A web application I was tracing had serious DB performance issues. I reviewed the AWR, found out that the IO was incredibly slow, but a weird behavior made me suspect some locks were also the reason for the poor performance.
While running JMeter, I saw a situation where no responses are received from the server, until, suddenly, everything started running – only to be stuck again.
So, how did I track locks in the database? I’ve used the following queries (of course, all require SYSDBA to run):
SELECT l.session_id||','||v.serial# sid_serial, l.ORACLE_USERNAME ora_user, o.object_name, o.object_type, DECODE(l.locked_mode, 0, 'None', 1, 'Null', 2, 'Row-S (SS)', 3, 'Row-X (SX)', 4, 'Share', 5, 'S/Row-X (SSX)', 6, 'Exclusive', TO_CHAR(l.locked_mode) ) lock_mode, o.status, to_char(o.last_ddl_time,'dd.mm.yy') last_ddl FROM dba_objects o, gv$locked_object l, v$session v WHERE o.object_id = l.object_id and l.SESSION_ID=v.sid order by 2,3;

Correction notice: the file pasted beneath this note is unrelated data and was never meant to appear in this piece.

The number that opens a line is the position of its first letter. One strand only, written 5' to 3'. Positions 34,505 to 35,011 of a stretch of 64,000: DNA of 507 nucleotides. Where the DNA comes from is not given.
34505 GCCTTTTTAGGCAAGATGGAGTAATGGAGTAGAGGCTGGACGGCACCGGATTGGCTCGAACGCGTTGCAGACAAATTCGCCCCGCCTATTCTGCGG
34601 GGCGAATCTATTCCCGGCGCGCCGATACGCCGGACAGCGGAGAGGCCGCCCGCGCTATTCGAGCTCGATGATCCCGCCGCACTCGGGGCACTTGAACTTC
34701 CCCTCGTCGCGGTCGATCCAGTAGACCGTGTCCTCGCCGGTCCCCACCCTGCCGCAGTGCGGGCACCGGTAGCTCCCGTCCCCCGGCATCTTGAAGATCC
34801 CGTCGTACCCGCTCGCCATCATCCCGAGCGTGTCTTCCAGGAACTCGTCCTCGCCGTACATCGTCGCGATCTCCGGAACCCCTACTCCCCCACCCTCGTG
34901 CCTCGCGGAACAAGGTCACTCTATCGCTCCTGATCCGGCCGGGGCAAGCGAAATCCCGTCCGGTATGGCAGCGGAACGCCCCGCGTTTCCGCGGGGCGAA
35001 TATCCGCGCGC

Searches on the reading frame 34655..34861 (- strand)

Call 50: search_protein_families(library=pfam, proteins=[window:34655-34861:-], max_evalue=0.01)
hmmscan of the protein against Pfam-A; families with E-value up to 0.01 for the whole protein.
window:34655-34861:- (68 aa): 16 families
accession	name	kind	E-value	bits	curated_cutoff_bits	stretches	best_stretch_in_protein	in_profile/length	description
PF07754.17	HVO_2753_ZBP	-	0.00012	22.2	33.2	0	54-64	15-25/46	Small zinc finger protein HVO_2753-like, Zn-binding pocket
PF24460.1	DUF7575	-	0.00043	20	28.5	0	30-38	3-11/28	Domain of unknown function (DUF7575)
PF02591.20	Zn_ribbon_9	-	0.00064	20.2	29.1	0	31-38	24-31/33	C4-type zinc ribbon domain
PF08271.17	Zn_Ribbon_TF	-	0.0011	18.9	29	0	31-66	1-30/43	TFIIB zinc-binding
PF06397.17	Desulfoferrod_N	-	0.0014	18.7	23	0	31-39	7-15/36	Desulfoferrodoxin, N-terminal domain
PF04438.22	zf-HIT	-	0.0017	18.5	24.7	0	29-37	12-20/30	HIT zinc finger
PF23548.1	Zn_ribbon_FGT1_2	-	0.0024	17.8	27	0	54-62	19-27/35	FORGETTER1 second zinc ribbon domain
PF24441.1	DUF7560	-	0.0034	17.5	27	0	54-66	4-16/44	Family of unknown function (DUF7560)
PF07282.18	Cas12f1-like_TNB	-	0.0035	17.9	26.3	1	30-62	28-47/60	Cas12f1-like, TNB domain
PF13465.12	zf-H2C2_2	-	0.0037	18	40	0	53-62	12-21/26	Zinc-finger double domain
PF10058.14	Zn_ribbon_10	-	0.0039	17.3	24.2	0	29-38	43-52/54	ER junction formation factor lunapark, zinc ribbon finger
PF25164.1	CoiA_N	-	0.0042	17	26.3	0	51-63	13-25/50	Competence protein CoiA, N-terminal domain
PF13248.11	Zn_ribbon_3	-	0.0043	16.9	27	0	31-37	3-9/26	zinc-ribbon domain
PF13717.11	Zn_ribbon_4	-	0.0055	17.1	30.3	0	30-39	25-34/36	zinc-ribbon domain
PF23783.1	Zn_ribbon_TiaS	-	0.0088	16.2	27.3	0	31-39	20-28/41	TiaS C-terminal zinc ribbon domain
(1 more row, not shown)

I use the above query to see if actual locks exist in the DB (it runs pretty fast, so I use it often).
select l1.sid, ' IS BLOCKING ', l2.sid from v$lock l1, v$lock l2 where l1.block =1 and l2.request > 0 and l1.id1=l2.id1 and l1.id2=l2.id2;
I use the above query to see which session is locked (very useful to detect dead-locks)
select s1.username || '@' || s1.machine || ' ( SID=' || s1.sid || ' ) is blocking ' || s2.username || '@' || s2.machine || ' ( SID=' || s2.sid || ' ) ' AS blocking_status, a1.sql_text, a2.sql_text from v$lock l1, v$session s1, v$lock l2, v$session s2, v$sqlarea a1, v$sqlarea a2 where s1.sid=l1.sid and l1.BLOCK=1 and s2.sid=l2.sid and l2.request > 0 and l1.id1 = l2.id1 and l2.id2 = l2.id2 and s1.sql_hash_value = a1.hash_value and s1.sql_address = a1.address and s2.sql_hash_value = a2.hash_value and s2.sql_address = a2.address;
The above query is my favorite (alas, it is very slow…) as it shows the actual locking SQL – and the locked SQL. If you know your code – you can easily identify which query causes the locking problem.